All of them are health-related. The first is sleeping 7-8 hours a day - I almost never miss that. Second, I work out at least five days a week.

I've been doing that for over 10 years. The third is meditation, which I picked up during my Cure.Fit days. It has had a huge impact on how I feel throughout the day and the overall quality of my thought process. I am a lot less stressed now, I sleep better. Of these, meditation was the hardest to cultivate. I wasn't used to sitting still and not doing anything.

Going from your health to that of your company, where does Cure.Fit stand in terms of revenue growth and profitability?
Last year, we grew almost 4x and this year we grew almost two times. We don't really have any direct competition so we don't have that much growth pressure. We are generally more focused on becoming profitable.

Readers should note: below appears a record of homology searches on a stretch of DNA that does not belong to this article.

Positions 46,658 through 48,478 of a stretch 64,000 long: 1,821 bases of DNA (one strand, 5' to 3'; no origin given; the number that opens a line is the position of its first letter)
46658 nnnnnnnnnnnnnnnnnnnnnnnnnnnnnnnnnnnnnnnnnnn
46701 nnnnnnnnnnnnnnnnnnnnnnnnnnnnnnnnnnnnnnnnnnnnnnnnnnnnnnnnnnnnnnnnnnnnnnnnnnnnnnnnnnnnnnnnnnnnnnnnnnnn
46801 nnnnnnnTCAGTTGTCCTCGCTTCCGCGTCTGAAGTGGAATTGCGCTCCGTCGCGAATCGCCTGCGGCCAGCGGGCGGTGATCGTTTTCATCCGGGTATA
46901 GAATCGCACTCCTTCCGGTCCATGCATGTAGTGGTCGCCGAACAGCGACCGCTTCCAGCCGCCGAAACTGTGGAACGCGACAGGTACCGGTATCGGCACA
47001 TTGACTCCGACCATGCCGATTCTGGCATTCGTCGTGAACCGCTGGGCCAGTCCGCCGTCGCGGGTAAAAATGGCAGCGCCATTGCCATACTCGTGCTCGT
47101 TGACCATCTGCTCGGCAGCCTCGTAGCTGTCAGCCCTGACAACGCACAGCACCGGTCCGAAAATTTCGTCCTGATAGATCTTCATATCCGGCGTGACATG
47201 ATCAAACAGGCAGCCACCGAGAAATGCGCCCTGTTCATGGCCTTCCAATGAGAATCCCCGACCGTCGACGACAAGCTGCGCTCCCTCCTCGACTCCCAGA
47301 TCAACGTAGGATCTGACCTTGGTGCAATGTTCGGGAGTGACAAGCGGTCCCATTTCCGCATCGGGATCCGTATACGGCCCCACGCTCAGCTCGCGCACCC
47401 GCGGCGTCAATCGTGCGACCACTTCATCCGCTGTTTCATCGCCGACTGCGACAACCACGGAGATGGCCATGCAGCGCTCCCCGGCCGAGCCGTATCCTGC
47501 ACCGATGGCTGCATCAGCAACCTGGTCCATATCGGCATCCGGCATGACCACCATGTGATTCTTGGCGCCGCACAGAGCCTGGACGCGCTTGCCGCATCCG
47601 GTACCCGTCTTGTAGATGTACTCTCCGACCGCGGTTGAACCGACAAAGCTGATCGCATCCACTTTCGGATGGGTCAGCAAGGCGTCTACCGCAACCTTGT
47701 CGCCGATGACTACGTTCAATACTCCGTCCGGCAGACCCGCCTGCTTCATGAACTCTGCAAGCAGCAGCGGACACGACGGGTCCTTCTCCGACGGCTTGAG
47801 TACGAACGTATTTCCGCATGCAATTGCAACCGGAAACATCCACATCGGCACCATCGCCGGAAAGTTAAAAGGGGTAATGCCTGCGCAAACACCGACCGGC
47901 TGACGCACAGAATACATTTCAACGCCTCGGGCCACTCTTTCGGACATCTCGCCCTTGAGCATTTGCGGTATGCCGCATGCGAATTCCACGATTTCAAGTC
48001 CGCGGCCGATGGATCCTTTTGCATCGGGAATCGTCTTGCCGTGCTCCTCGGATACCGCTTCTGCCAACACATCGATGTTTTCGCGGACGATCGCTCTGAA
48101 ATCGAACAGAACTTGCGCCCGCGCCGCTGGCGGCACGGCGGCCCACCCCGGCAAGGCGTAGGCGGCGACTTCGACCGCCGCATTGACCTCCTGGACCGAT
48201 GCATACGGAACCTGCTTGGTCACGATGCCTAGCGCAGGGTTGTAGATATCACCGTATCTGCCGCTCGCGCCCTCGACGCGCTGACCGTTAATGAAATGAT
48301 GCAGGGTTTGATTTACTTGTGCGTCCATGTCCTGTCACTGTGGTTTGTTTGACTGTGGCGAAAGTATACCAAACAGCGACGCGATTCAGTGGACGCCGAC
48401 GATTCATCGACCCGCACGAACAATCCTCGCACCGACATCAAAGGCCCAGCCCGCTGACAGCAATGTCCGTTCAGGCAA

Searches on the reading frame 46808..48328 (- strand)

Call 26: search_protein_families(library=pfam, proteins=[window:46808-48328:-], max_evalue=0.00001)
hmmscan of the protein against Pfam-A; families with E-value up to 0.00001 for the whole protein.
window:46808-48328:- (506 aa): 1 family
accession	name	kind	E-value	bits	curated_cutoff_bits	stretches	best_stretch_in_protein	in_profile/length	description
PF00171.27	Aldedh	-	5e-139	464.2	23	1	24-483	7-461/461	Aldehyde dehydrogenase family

That will be our focus for the next one or two years. Our fitness business is quite close to becoming profitable, and we think we will get there this year. What about pressure from investors? Our investors are very happy because fundamentally, our business model is profitable, from a unit economics point of view.

So far, we have achieved the milestones in the four-year business plan we had shared with our investors.

What are your expansion plans looking like, in terms of new centres and new geographies?